Spain makes a great base for a Super Rugby side given that even the most casual observer of the Champions League can see that the appetite for football in this nation is on the wane, and at least 23 people are agitating for change. Last time I looked, that's all you need for a rugby team. It's simple mathematics people. Even I can figure that one out.

Across in Australia though there will be some difficulties. Granted, each of the teams in the Australian conference will, like the teams in the New Zealand conference, play each of the other teams in the Australian conference, before playing all five teams in the New Zealand conference and one of the conferences in the other division before choosing the two remaining in-conference games by pitting Wallaby players from each team against one another in a 4am milkshake drinking competition in a central-city McDonald's.

It all makes perfect sense to that point, but then it gets confusing, given ARU chief executive Bill Pulver will likely insist each of the games is played a week earlier than advised.

So there it is. I'm now on top of the whole expansion thing. It wasn't really that hard after all. All it takes is a bit of creative mathematics, and a complete faith in uneven equations. So let me charge my glass and raise a toast.

To player welfare.

Ground-breaking Brumbies?

Seems strange to think it but the Brumbies will be entering new territory when they face the Crusaders tomorrow night. The Australian franchise has never met the Crusaders at AMI Stadium at Addington. They may want to use the whole "first time for everything" theme to their advantage, considering no Australian or South African side has tasted victory since the venue was opened for round five action in 2012. The Crusaders have been defeated only three times in 18 games there - by the Hurricanes (twice) and the Chiefs.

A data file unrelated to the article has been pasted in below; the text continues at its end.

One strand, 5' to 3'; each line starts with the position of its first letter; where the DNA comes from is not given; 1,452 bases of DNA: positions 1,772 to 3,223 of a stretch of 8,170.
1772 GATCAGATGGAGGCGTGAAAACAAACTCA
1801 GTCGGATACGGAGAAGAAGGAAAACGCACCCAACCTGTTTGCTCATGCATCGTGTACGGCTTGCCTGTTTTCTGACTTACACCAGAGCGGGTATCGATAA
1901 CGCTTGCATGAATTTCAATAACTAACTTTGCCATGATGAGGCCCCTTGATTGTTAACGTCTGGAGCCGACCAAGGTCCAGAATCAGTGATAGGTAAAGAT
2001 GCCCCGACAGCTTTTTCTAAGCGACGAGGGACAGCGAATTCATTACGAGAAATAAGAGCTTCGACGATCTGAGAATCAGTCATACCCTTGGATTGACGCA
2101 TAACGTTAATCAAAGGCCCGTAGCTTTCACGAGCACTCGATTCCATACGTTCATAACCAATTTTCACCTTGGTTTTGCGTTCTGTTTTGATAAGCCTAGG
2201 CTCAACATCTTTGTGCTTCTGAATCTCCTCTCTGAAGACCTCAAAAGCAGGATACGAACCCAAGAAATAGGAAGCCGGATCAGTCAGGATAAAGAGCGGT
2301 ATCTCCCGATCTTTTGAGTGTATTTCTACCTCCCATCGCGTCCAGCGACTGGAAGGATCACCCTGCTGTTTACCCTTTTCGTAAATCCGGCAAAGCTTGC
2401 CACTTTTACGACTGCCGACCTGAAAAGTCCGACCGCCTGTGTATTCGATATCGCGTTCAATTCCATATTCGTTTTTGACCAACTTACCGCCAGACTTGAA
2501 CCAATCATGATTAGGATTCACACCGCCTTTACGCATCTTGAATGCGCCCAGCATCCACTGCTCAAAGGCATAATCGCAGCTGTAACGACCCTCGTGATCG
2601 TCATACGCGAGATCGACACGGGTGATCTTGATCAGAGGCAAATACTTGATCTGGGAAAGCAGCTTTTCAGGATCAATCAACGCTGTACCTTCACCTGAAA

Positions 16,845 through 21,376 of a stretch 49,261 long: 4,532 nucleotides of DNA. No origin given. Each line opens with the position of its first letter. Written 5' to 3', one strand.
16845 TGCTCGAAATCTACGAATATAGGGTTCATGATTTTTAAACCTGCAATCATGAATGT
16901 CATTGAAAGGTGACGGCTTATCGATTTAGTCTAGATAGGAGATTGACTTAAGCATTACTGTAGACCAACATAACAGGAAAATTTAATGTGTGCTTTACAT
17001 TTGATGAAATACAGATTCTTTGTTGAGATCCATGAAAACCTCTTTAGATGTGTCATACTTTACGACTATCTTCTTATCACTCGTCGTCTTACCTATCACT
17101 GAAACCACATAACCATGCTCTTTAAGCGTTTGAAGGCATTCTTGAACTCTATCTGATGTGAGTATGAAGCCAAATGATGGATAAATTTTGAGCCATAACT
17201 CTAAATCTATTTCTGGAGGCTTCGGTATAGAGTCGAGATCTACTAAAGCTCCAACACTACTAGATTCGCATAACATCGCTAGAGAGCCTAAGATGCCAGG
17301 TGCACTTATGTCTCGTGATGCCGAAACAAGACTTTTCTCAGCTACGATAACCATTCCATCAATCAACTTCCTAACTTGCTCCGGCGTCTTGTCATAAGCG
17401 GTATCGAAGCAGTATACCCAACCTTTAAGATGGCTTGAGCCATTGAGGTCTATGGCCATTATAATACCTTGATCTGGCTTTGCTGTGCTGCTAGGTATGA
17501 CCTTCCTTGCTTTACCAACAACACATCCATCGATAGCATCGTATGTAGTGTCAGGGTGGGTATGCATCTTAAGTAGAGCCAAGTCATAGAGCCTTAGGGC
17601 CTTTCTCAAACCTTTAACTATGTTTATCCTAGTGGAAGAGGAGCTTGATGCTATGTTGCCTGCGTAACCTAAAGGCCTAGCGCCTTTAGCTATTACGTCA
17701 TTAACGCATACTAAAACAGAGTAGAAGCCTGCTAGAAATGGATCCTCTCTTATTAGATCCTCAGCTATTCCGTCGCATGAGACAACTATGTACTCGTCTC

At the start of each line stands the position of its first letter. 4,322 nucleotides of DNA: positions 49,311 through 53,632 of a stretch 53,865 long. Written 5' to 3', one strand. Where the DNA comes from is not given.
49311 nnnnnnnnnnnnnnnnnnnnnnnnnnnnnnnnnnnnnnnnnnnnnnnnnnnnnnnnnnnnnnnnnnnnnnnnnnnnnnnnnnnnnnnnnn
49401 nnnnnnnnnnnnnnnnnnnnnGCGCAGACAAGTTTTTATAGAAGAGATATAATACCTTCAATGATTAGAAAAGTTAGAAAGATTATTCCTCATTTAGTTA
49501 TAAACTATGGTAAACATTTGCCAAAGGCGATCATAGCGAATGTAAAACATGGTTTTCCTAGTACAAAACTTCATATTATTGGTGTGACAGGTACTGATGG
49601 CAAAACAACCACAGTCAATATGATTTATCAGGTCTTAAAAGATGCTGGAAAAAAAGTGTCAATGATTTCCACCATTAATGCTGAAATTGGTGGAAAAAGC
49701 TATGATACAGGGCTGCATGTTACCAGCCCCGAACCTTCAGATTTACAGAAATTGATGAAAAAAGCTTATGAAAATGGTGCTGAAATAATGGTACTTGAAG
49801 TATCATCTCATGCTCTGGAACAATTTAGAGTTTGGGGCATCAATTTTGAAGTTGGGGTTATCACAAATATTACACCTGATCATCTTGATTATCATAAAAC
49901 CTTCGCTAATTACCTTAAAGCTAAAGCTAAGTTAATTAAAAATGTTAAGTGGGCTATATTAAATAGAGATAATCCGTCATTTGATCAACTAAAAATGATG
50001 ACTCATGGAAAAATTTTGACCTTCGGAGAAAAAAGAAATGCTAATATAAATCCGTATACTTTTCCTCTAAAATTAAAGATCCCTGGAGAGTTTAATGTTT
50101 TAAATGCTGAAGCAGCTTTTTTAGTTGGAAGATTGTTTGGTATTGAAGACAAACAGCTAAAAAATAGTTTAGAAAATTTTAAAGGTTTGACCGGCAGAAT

Hypnosis gone wrong?

Seems there has been a lack of thorough investigation into the Chiefs' two-game losing streak. Having now gone down against the Crusaders and the Brumbies it has become obvious that the link has been staring everyone on the catatonic face all along, namely this could be a case of hypnosis gone wrong. We all know a hypnotist was in action at the ground on the evening of the Crusaders match. We are now almost certain the players may well have been caught in the crossfire. They certainly have looked very, very sleepy.

One for the Mule

Quade Cooper will be centre of attention this weekend as he runs out for his 100th cap for the Reds and good on the bloke. Wynne Gray's column yesterday was dead right - Quade is an entertainer and he deserves respect. Not so much of an entertainer, Chris King will line up for his 100th cap for the Highlanders and you have to hope his team mates will give it 100 per cent for the Mule. A great team man, Mule was denied a chance for 100 Southland caps when his contract was not renewed but now he'll have a hundy for the Highlanders instead.

- NZ Herald